Low Sea’s first full-length debut album is the pivot – the point to turn back, reconsider, admit the mistake and let the current approach fall away.
Music needs ambience and a big back-story these days. Music alone is not enough and people need a coordinated, holistic, experience to part with their cash, to believe that the act they’re listening to offer a lifestyle and not just some tunes. Bands not only need to sound appealing but the look means everything too, more than ever before.
So can you have a serious stab at selling music just by looking the part? Low Sea certainly think so, or hope so, as the music here doesn’t have the weight to carry their fringes.
This debut, Remote Viewing, attempts to invoke a sense of terror but fails. It is grim, though, as everything here is so thin, disposable and non affecting. Melodies are burbled, barely pronounced and delivered with a sense of nonchalance that masks a voice not built for singing.
As a duo Low Sea have two big problems: monotonous keyboard lines courtesy of Bobby D and uninteresting vocal lines from Billie. Her singing constantly feel strained. It starts on a bad foot too. An initially intriguing echo laden guitar becomes victim of reverberating synths that repeat a three-chord pattern. Then the vocals come in. Delivered with wobbles and breaks it could be Patsy Kensit at a casting call for a role as Sam Fox. The chorus does actually thicken musically but there’s no voice to run with it.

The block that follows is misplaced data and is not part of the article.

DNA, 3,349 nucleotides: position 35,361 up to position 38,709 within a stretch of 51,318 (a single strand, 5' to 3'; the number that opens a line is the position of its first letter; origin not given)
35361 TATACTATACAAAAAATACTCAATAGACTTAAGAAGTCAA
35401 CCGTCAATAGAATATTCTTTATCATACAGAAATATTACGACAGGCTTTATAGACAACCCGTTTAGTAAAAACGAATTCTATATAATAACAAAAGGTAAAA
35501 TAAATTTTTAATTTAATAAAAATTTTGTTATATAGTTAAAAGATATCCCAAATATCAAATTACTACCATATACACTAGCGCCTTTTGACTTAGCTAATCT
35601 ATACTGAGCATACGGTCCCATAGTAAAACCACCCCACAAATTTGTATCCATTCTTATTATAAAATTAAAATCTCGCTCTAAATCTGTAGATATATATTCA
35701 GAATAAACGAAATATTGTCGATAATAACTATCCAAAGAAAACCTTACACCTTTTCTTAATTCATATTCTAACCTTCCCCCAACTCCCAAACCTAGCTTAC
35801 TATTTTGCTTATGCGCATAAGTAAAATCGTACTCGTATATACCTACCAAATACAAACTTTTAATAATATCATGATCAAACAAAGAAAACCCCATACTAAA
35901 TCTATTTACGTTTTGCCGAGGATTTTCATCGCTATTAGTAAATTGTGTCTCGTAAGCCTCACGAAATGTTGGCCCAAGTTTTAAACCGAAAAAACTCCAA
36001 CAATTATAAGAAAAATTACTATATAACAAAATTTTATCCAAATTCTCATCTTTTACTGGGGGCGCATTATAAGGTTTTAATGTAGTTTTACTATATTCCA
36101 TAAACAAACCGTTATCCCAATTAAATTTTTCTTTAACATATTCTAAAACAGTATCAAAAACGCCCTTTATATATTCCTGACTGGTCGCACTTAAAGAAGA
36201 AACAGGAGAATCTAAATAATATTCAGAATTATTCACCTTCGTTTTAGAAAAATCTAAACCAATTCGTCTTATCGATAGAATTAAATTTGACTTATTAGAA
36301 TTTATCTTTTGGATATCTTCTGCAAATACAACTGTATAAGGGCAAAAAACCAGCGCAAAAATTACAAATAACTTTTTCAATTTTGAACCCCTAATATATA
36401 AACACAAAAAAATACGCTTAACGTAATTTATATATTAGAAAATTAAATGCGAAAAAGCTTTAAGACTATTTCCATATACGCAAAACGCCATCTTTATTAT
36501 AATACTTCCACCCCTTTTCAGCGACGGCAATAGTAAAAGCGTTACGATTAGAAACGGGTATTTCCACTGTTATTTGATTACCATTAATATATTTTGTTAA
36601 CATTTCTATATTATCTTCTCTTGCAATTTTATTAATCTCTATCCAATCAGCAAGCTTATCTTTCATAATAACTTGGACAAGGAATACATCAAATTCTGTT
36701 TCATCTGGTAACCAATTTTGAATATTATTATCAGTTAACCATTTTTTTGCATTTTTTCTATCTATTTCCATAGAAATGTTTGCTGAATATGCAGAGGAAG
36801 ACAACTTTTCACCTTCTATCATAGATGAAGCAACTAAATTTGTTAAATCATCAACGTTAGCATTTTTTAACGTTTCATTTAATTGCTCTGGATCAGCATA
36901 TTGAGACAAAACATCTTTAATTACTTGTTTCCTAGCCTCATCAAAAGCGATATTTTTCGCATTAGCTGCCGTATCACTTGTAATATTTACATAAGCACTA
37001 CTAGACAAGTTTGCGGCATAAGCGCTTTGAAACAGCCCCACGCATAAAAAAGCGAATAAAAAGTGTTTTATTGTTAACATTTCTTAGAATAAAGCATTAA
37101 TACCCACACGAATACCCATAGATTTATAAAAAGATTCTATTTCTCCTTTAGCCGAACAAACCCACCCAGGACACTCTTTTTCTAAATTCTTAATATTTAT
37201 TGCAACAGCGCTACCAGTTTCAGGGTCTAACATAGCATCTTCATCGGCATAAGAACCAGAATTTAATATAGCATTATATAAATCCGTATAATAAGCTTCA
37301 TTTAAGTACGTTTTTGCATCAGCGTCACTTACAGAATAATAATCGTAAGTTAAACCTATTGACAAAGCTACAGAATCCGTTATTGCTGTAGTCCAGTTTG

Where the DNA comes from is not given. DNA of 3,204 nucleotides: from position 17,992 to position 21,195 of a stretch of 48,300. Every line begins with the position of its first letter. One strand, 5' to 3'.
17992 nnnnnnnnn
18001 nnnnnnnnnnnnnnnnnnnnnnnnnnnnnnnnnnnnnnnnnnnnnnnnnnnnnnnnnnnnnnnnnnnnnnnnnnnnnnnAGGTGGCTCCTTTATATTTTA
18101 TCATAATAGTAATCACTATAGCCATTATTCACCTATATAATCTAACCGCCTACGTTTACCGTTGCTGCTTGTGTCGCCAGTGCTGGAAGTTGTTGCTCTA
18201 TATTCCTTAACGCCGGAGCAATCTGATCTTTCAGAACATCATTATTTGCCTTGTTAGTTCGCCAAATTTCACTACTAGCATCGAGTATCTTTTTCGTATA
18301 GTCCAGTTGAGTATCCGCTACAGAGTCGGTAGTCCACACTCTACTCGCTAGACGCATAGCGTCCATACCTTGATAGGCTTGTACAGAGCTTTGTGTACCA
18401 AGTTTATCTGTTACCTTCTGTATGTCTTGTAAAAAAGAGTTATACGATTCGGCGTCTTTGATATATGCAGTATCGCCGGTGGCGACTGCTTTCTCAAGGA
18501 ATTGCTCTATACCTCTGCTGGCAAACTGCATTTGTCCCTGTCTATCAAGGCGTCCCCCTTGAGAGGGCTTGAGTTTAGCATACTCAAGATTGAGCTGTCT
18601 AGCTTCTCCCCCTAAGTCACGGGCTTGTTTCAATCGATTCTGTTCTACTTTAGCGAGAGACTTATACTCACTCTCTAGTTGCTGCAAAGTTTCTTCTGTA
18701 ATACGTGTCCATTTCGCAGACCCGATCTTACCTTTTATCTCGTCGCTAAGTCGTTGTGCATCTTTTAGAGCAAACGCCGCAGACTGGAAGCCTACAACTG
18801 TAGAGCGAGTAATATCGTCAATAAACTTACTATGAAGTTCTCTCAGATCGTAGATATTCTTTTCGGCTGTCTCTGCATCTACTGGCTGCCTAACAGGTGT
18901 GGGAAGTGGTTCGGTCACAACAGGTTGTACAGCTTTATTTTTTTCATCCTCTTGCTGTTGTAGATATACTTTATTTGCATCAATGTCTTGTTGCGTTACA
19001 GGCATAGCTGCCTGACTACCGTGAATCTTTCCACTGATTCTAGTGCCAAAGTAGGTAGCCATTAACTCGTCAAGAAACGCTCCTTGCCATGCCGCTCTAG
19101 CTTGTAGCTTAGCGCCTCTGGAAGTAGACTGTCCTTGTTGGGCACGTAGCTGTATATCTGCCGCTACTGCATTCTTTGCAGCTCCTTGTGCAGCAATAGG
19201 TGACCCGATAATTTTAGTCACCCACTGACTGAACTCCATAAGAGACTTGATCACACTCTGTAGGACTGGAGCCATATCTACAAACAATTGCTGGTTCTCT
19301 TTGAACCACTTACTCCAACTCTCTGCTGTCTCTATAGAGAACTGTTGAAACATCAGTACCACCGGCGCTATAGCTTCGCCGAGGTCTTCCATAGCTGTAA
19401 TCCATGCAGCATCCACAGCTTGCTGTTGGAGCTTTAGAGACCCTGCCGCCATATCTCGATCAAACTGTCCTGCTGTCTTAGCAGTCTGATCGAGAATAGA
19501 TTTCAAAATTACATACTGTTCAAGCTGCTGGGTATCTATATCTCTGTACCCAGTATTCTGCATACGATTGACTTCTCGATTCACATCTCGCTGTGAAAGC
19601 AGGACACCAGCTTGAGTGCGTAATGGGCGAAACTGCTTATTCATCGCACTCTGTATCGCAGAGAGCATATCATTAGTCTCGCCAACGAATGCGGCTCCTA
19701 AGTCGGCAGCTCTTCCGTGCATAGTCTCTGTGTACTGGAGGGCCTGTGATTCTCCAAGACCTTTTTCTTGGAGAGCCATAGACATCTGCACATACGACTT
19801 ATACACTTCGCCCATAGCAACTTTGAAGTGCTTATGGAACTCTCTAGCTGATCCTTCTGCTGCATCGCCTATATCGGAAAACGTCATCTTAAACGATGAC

This feels like bad acting. These are attempts at pretending to be a band. The second track, ‘Sentimental Games’, is delivered with such a one-note constitution that there’s nothing to engage with. As Billie sings “I like early afternoons” there’s no way this line can be believed, then she says “and I like the rain”… ok, maybe this line resonates a little. By the time the half chorus of ‘When I’m Feeling Down’ has hit, rather unpleasantly, the best thing to do is turn off. If they can’t be bothered to do more than offer half a chorus, why bother applying the effort of full attention?
There are other bands doing this better. There have been other bands doing this better for a long time. Many of those bands are cited as influences to Low Sea. Valleys, for example, create anxiety and insecurity but make it engaging and encourage empathy to establish a connection. It’s hard to know who would connect with this. People who like the idea of moody music but who don’t care about music itself?
The Low Sea probably do care about music - but you couldn't really tell that from Remote Viewing.
1Jon Falcone's Score